Speaking of Money . . .

Originally posted on May 27, 2019 @ 1:30 PM

They say it’s in bad taste to talk about how much money you do, or do not earn. I agree, to a point. On someone’s J-O-B, I understand the need for that policy.

But in the rideshare industry, we drivers really have no choice but to talk about the money. It’s the only reason any sane person would voluntarily “do” traffic, especially in Atlanta (and New York, LA, San Francisco, Chicago, Miami, etc.)

Every driver signed up to drive Uber and/or Lyft for the money. In the beginning, I heard drivers did indeed make very good money. But today, 13 years since Uber’s emergence, and not even a month after it went public, this company has:

  • NEVER been profitable;
  • Stated in its IPO to investors that it may never be profitable;
  • Also stated that driver dissatisfaction is likely to increase, while investors think drivers ought to be paid less;
  • Lost $6 billion in 5 hours when it debuted on the stock exchange;
  • The worst public debut in the history of the stock market.

Frankly, as a driver, I’m very concerned and have been for years because I knew then “the handwriting is on the wall.” And of course, driver earnings have NOT improved since I originally published this post.

Drivers KNOW Uber Is, and Has Been, Playing with Our Money

Here are just two examples to show you what drivers are dealing with:

This one is from sometime in 2017 after Upfront Pricing was introduced. It’s an estimate that riders agree to pay, which has NOTHING to do with what drivers earn!

I had a Buckhead to Airport ride and the rider app showed the upfront price of $21.99.

IF Uber were only taking 25% ($5.50), the driver earnings should have been $16.49.

However, drivers are only paid based on time and distance after the rider is in the car and the trip is started. Drivers are not paid for the time or distance it takes to get to a rider.

20.31 miles x $.75/mile = $15.23
27 minutes x $.12/minute = $3.24
$18.47 Minus Uber’s 25% ($4.62) = $13.85

Clearly you can see there is a $8.14 difference between what the rider was charged ($21.99) and what I earned ($13.85). So why is that?

TODAY, that same ride would look like this because mileage and minute rates have been cut:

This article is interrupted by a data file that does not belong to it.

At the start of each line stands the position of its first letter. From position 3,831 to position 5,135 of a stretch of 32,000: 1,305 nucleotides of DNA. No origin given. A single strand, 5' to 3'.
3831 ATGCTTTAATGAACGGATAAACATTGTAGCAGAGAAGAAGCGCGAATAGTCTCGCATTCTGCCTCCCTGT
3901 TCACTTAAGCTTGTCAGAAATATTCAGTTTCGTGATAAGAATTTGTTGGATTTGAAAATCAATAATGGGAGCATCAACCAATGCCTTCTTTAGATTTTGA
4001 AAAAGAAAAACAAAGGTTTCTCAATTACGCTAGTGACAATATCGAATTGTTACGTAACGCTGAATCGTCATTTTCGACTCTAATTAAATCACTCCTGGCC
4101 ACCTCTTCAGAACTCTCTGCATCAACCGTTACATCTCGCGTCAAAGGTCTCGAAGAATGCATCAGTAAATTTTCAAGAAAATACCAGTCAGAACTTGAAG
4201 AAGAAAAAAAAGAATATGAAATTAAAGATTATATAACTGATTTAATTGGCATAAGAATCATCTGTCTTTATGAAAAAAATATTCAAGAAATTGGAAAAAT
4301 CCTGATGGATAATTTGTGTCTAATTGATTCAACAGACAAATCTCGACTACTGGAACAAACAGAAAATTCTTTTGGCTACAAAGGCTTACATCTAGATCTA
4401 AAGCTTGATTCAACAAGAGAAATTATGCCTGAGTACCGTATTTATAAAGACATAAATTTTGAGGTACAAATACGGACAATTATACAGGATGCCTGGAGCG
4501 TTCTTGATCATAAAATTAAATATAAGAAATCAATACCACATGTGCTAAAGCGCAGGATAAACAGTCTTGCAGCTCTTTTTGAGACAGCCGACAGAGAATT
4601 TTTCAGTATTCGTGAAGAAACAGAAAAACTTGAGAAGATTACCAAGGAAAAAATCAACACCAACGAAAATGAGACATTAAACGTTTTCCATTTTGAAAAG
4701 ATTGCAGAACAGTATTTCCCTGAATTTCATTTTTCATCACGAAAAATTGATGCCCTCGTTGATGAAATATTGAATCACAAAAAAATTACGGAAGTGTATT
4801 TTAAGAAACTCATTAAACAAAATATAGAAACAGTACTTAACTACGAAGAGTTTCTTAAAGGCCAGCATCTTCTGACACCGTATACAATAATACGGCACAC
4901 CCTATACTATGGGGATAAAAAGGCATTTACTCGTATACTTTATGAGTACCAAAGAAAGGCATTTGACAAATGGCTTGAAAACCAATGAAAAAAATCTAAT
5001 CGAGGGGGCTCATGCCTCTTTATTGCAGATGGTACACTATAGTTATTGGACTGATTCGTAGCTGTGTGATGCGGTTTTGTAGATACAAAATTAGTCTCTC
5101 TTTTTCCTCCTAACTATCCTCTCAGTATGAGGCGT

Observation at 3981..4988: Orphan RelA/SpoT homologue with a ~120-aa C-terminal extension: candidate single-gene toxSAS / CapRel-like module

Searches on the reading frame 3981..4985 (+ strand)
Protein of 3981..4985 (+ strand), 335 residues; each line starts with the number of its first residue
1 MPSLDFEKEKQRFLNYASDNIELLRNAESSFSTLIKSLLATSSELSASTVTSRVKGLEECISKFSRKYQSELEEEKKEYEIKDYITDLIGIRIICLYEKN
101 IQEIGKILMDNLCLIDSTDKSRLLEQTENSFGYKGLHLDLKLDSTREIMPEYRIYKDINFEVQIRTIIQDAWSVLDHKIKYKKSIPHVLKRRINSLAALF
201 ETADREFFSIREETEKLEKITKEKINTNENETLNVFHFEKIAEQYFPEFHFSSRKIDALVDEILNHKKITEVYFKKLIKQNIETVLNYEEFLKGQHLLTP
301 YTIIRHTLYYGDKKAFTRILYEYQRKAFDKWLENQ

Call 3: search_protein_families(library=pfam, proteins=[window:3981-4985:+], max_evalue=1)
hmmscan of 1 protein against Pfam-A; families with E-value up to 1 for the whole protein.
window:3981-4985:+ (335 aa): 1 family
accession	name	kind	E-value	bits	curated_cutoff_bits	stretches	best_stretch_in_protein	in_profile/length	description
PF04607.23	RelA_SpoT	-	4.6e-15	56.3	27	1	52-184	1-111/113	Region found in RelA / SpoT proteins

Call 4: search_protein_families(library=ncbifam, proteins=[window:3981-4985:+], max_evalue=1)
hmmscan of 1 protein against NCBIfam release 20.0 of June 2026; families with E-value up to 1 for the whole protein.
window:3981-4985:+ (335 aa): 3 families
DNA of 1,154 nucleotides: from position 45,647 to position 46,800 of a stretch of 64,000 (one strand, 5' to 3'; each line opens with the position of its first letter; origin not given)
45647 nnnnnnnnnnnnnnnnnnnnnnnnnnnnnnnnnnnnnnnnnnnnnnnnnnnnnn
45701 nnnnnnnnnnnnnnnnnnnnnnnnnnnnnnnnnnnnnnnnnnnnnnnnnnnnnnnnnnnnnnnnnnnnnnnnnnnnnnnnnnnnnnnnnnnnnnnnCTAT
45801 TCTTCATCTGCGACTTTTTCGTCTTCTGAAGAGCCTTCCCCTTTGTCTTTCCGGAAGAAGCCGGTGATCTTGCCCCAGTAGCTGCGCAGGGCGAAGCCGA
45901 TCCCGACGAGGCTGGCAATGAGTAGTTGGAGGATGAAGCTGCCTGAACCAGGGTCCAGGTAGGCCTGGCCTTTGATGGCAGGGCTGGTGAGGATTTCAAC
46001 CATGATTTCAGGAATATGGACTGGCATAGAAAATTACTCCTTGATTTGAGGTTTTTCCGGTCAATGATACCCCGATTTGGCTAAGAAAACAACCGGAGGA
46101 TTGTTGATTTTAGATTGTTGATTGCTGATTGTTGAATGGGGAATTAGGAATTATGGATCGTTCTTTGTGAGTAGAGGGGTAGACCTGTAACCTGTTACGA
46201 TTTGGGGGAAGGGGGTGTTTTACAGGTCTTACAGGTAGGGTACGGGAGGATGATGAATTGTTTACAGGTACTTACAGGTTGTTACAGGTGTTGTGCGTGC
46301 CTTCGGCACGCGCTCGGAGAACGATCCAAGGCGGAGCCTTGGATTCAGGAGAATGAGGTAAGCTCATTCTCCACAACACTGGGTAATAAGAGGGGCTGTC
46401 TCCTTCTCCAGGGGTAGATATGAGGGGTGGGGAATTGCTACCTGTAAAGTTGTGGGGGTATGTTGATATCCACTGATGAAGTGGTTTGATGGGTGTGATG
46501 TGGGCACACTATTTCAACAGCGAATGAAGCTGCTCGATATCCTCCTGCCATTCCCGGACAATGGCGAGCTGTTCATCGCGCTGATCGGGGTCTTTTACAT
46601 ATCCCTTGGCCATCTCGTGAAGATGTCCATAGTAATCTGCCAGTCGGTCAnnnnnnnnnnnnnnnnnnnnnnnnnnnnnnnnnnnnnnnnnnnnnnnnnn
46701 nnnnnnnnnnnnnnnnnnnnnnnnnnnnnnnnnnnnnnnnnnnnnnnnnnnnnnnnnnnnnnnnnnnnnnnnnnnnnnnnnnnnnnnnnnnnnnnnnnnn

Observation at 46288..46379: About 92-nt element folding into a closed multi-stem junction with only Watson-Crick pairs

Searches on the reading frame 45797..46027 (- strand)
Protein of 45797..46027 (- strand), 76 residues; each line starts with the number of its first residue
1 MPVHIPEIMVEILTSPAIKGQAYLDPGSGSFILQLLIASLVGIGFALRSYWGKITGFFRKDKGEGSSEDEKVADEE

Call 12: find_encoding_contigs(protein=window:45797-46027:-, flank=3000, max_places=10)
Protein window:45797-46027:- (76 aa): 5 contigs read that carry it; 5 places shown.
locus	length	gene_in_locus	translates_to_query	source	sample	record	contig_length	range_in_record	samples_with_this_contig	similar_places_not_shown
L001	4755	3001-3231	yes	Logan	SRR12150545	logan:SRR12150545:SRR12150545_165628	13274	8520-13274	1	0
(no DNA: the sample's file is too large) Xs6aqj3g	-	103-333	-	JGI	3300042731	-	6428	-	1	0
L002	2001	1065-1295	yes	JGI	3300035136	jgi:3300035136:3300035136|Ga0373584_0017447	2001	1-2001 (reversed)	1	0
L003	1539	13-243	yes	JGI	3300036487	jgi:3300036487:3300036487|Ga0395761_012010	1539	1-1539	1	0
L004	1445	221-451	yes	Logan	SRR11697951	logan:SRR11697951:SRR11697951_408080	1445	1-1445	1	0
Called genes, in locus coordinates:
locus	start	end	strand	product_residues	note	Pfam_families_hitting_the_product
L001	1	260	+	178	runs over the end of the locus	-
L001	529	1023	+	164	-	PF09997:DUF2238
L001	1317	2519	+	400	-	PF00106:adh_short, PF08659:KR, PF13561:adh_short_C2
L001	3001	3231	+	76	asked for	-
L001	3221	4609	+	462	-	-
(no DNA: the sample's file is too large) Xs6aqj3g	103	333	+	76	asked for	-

20.31 miles x $.60/mile = $12.18 ($3.05 less than 2017)
27 minutes x $.11/minute = $2.97 (.27 cents less than 2017)
$15.15 Minus Uber’s 25% ($3.79) = $11.36 ($2.49 less than driver earning in 2017)

A more recent example shows what I see in my app from last week:

Uber obviously takes more than 25% with something called a Service Fee (which I have no idea what that is), along with the known Booking Fee and Airport Surcharge. So this rider paid $52.85 x .25% = $13.21

That $13.21 should have been Uber’s cut. Instead, Uber took:

$12.47 for a Service Fee
$2.60 for the Booking Fee
$3.85 for the Airport Surcharge
Totaling $18.92 because my earnings were: $33.93

IF Uber were only taking 25%, then I should have earned $39.64, right?

So, what do you conclude? Are drivers being fairly compensated? Are riders being overcharged?

What Can Drivers Do, Besides Quit?

Every driver has their own reasons for doing this rideshare gig. Too many, including myself, cannot afford to quit for a variety of reasons. For me personally, my rental car payment at the time was hefty, and driving Uber had been my only source of consistent, daily income. And is the main reason I do it.

But the reality is financially draining. To know what I mean, read “How Much Does Uber REALLY Cost?

Because my intention is still to drive less, so I can be online where I KNOW I can earn MORE money, I am still looking for Plan B and encourage other drivers to do the same.